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The Dutch House, by Ann Patchett.

June 5, 2020

The Dutch HouseThe Dutch House, by Ann Patchett.  Harper Collins, 2019.

A novel about two siblings haunted into their adult lives by the loss of their mother, their father, and their big, strange home.

3 stars

Ann Pachett is a popular, contemporary fiction writer who has published seven novels, several of them bestsellers, as well as non-fiction and essays.  She is the winner of several prestigious literary awards.  Her education includes graduation from Sarah Lawrence College and the Iowa’s Writers Workshop. She lives in Nashville where she owns the Parnassus Bookstore.

Danny, the narrator of The Dutch House, and his sister, Mauve, lived with their father in a large, domineering house that previously had belonged to a “Dutch” family.  Their mother had hated the house and left the family.  The father remarried a younger woman who loved the house and rejected the children.  When their father died, she ran Danny and Mauve out of the house.  They bonded strongly, becoming a family of their own.  Their bonds and their nostalgia for the lost house continue as they become adults.  In an unusual ending, they reclaim part of their childhood.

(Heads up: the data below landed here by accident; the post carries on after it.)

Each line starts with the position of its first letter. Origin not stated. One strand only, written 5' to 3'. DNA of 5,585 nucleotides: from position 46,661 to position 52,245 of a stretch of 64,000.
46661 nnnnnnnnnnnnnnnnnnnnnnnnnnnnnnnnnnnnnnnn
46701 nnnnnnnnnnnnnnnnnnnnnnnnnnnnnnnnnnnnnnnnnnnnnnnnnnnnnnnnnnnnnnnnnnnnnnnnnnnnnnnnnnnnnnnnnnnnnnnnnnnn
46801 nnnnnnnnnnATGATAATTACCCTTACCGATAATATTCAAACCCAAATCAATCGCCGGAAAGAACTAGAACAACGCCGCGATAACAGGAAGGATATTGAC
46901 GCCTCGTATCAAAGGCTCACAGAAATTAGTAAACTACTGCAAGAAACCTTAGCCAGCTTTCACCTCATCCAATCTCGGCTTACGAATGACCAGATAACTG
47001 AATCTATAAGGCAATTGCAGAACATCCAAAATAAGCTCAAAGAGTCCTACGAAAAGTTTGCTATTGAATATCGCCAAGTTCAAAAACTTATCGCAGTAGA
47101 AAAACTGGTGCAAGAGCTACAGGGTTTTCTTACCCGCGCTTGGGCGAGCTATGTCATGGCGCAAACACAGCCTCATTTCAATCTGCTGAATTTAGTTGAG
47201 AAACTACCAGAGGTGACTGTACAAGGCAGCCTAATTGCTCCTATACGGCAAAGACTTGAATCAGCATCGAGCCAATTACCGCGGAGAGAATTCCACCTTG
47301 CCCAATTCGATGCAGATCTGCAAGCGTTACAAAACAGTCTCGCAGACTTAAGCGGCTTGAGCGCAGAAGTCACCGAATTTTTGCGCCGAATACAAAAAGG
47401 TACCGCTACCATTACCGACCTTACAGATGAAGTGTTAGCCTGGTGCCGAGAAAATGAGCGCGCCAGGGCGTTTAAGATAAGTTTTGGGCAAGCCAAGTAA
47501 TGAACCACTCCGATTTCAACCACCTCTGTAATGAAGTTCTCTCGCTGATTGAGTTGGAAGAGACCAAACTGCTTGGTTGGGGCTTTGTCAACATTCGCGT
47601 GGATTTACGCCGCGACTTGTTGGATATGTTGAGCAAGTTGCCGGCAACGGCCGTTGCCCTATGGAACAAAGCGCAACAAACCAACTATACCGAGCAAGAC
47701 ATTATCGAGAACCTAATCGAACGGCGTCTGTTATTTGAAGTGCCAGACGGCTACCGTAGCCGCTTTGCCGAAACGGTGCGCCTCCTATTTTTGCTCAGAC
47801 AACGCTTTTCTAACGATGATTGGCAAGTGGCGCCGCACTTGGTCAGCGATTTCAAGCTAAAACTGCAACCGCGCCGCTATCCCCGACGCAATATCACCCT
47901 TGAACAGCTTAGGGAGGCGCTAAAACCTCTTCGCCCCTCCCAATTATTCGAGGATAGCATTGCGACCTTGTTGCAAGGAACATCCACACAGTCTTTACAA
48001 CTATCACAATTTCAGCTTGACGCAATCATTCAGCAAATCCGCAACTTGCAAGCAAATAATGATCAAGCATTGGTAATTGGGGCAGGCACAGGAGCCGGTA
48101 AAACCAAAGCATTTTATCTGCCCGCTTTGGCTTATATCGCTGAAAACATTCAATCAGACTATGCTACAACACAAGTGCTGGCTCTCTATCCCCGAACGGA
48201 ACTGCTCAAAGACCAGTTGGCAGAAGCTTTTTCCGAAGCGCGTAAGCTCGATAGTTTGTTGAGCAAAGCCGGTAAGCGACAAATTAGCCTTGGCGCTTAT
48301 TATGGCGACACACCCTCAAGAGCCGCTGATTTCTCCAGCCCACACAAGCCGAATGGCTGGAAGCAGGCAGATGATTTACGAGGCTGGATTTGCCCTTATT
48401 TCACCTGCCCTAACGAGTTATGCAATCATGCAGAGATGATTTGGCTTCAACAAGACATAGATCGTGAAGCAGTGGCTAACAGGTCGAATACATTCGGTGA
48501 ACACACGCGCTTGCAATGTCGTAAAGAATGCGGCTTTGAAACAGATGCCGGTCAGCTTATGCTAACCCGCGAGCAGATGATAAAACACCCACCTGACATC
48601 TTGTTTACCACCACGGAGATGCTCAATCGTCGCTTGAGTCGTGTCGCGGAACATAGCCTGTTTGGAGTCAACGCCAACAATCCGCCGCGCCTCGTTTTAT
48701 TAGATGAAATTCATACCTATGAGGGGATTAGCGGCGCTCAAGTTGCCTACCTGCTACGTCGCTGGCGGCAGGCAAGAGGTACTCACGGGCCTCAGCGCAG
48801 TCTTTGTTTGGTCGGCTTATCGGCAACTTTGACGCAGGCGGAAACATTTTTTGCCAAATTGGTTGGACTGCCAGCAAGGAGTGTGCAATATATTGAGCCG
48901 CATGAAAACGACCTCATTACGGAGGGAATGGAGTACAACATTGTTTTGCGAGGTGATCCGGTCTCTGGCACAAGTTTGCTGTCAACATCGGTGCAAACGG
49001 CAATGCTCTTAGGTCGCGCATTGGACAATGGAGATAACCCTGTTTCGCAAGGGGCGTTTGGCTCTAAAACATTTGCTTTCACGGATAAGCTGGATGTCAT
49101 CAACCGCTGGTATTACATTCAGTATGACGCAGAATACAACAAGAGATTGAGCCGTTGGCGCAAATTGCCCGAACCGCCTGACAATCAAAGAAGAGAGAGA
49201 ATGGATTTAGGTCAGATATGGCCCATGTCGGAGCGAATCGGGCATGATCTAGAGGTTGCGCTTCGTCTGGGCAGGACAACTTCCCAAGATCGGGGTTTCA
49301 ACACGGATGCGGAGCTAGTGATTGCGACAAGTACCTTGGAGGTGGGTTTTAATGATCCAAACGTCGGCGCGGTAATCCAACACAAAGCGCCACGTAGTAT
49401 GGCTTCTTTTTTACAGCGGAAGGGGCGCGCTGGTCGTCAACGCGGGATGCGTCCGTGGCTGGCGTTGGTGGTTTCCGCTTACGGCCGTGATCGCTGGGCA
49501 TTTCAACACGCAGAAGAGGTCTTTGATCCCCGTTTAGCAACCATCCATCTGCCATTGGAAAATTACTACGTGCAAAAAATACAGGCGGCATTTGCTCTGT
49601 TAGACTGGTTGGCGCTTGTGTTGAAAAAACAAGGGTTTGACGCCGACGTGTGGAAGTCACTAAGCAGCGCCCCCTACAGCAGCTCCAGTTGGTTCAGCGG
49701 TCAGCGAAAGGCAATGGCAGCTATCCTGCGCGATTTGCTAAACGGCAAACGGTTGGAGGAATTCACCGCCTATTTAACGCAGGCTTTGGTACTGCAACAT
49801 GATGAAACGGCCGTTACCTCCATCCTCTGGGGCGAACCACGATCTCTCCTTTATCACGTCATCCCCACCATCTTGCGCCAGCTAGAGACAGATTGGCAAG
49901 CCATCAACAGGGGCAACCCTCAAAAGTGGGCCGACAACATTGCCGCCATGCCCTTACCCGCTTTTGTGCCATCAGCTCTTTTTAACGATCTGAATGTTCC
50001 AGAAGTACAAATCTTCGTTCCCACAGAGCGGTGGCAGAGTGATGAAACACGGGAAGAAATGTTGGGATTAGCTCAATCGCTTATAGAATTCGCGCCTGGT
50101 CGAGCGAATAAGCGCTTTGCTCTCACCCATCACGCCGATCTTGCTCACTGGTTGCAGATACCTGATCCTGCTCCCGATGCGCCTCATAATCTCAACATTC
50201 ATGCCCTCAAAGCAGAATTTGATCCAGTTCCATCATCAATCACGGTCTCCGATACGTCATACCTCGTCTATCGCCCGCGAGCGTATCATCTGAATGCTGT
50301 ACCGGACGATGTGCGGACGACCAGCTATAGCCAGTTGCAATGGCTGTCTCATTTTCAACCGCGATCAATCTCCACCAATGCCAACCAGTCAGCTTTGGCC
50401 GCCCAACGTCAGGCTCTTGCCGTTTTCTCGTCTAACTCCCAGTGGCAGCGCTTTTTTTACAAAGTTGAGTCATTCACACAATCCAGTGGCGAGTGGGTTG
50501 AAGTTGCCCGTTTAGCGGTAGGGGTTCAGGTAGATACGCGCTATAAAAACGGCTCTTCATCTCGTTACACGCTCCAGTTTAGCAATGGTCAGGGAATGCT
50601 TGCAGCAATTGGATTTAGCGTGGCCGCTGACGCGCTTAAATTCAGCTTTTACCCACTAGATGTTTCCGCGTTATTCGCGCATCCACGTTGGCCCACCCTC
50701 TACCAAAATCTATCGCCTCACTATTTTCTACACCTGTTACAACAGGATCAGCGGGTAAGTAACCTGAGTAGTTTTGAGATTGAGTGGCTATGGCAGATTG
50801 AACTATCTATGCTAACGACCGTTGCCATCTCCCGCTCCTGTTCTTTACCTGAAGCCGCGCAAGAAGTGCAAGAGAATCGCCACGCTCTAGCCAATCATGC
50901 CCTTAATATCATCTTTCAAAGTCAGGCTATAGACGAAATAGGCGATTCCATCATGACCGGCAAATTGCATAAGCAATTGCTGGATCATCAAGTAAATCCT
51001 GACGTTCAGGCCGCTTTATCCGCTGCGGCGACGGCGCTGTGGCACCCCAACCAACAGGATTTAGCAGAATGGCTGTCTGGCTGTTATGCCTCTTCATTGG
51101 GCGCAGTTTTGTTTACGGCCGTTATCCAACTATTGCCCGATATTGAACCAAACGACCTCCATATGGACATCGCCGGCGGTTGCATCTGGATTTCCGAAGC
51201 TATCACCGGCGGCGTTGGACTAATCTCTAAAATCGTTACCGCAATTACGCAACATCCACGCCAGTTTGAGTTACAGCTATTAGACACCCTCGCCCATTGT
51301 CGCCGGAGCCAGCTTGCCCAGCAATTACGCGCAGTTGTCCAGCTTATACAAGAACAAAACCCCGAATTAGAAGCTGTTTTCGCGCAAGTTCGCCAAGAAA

Like many of Pachett’s books, The Dutch House is full of strange situations and characters.  It has an almost fairy tale atmosphere with Danny and Mauve as Hansel and Gretel. Their disorientation seems less sentimental than a sense of the loss of both psychological and economic security, even of identity.  The lives they create as adults seem cobbled together out of their past, in the end circling back to their childhood.

Pachett has long been a favorite author of mine, but I did not find this her best book.  In her previous books, I have been pulled into her unusual characters and situations, but not this time.  Other reviewers seem to have liked it better than I did.

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